You could summarize these points under two headings on a chart: “What I Will Do,” and “What I Won’t Do.” You could post this chart in a prominent place.
Each family member may want to have a picture of a temple in his room with the words “I want to be married in the temple” printed beside the picture.
If possible, your family could visit the grounds of a nearby temple, and family members could share their testimonies about and goals for temple marriage. Each member may want to make a personal commitment there and record it in his journal.
If the parents have not yet been sealed, they may wish to set goals along with their children.
Discuss with your family some reasons for dating, and make a list of the reasons. They may include learning to get along with others, becoming better acquainted with other young people, spending leisure time in a fun way, learning about the person you might be considering marrying, and finding someone to marry.
Explain that Church leaders have told us that young people should wait until they are sixteen years of age to start dating. However, many young people are not ready or do not have the opportunity to date until some years later. This should not cause unnecessary worry or concern to parents or young people. Sooner or later, most everyone will have the opportunity to date.
Which of the reasons for dating that you have listed would apply to young people between the ages of sixteen and nineteen?
Which reasons would apply to those over nineteen?
Discuss what kinds of activities would best help people in each age group to accomplish their reasons for dating.
Point out that it has been said that you marry those you date. Since every member of the Church should be planning on a temple marriage, have your family decide on their own dating standards. These standards may include ideas such as dating only members of the Church, dressing modestly, never necking, and staying active in the Church. After your family has decided on the standards they wish to maintain, have family members write them in their journals or some other permanent place where they can be referred to often.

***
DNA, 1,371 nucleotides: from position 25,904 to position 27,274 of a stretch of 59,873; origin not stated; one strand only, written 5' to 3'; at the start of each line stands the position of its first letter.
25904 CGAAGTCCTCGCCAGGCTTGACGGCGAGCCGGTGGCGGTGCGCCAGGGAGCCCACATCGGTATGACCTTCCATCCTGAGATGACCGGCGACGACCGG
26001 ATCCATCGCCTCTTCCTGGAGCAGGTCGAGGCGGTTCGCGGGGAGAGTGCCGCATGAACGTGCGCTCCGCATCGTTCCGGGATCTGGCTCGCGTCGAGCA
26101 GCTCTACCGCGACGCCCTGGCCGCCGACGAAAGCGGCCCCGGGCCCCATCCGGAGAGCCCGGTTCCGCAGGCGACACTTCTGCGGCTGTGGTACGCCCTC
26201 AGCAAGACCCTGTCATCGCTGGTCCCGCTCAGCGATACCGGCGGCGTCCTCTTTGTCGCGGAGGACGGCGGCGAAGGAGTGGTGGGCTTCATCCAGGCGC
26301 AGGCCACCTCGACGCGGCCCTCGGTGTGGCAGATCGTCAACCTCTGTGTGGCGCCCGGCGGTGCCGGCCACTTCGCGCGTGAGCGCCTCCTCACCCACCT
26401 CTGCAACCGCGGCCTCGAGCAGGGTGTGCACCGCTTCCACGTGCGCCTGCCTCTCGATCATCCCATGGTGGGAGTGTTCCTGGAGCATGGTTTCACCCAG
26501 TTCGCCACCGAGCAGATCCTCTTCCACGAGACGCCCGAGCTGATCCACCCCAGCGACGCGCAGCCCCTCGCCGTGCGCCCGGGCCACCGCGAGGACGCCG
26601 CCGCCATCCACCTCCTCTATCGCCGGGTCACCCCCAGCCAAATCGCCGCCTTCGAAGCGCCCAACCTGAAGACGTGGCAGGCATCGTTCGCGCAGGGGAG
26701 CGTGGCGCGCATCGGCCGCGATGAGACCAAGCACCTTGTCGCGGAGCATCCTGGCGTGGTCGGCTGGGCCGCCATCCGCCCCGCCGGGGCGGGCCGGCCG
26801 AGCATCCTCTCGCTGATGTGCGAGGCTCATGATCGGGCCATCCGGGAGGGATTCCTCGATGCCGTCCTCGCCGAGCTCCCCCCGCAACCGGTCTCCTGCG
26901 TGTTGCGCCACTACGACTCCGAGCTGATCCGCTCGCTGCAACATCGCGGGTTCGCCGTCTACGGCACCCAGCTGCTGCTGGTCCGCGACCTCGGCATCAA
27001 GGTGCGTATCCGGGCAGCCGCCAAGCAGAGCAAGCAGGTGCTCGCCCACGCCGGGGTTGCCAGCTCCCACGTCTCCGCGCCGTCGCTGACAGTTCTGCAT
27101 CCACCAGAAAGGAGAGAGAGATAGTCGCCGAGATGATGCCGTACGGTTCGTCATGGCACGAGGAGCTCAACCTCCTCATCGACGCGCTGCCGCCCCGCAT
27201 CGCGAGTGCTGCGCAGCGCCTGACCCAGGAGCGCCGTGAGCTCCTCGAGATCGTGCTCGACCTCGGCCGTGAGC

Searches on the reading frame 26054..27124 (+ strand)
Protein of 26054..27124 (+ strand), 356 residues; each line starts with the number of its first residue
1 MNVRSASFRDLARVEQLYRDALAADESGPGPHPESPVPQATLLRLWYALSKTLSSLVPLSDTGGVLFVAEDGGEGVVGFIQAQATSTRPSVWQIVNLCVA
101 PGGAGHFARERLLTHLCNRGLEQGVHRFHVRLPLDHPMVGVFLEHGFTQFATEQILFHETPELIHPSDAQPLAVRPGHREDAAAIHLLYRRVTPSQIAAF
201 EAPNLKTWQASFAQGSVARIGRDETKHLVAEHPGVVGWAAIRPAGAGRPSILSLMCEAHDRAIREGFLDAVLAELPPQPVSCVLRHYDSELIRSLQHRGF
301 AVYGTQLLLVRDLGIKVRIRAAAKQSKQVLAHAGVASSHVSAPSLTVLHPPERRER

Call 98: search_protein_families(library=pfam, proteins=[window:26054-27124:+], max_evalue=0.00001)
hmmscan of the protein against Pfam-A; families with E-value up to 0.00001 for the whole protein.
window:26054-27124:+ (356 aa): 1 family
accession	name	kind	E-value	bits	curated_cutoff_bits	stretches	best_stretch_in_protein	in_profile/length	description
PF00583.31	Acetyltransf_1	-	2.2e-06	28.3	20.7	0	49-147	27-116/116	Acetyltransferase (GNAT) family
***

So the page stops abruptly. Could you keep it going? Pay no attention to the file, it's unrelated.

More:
Explain that being married in the temple does not guarantee that a couple will have a happy life together. A happy marriage requires preparation before the ceremony and work and commitment afterwards.
Discuss with your family some of the responsibilities that come to a man and to a woman when they are married.
How could you prepare yourself before marriage for these responsibilities?
Think about and list some of the personal characteristics a person should bring to marriage, such as unconditional love, unselfishness, willingness to work, ability to take responsibility and be dependable, willingness to sacrifice. Discuss each of these characteristics and some reasons why they are necessary to a happy marriage.
What could you do before marriage to develop these characteristics?
Suggest to your family that each person choose a specific characteristic to work on. For example, in order to develop an attitude of sacrifice which allows you to be more concerned for another’s happiness than for your own, perhaps you could try to put certain needs of a family member or friend before your own. This will help you to better understand the kind of sacrifice that is necessary in an eternal marriage.
Matthew 16:19 (Binding on earth and in heaven.)
Titus 2:4 (Teach young women to love their husbands.)
Doctrine and Covenants 42:22 (Thou shalt love thy wife.)
Doctrine and Covenants 49:15 (Marriage is ordained of God.)
Doctrine and Covenants 132:14–21 (Importance of the marriage covenant.)
See also “Marriage” in the Topical Guide.
“Families Can Be Together Forever,” Hymns, no. 300; Children’s Songbook, p. 188.
“I Love to See the Temple,” Children’s Songbook, p. 95.
“Love at Home,” Hymns, no. 294.
Gospel Principles, “Eternal Marriage,” chapter 38.
“Johnny Lingo,” on the videocassette The Worth of Souls (53147).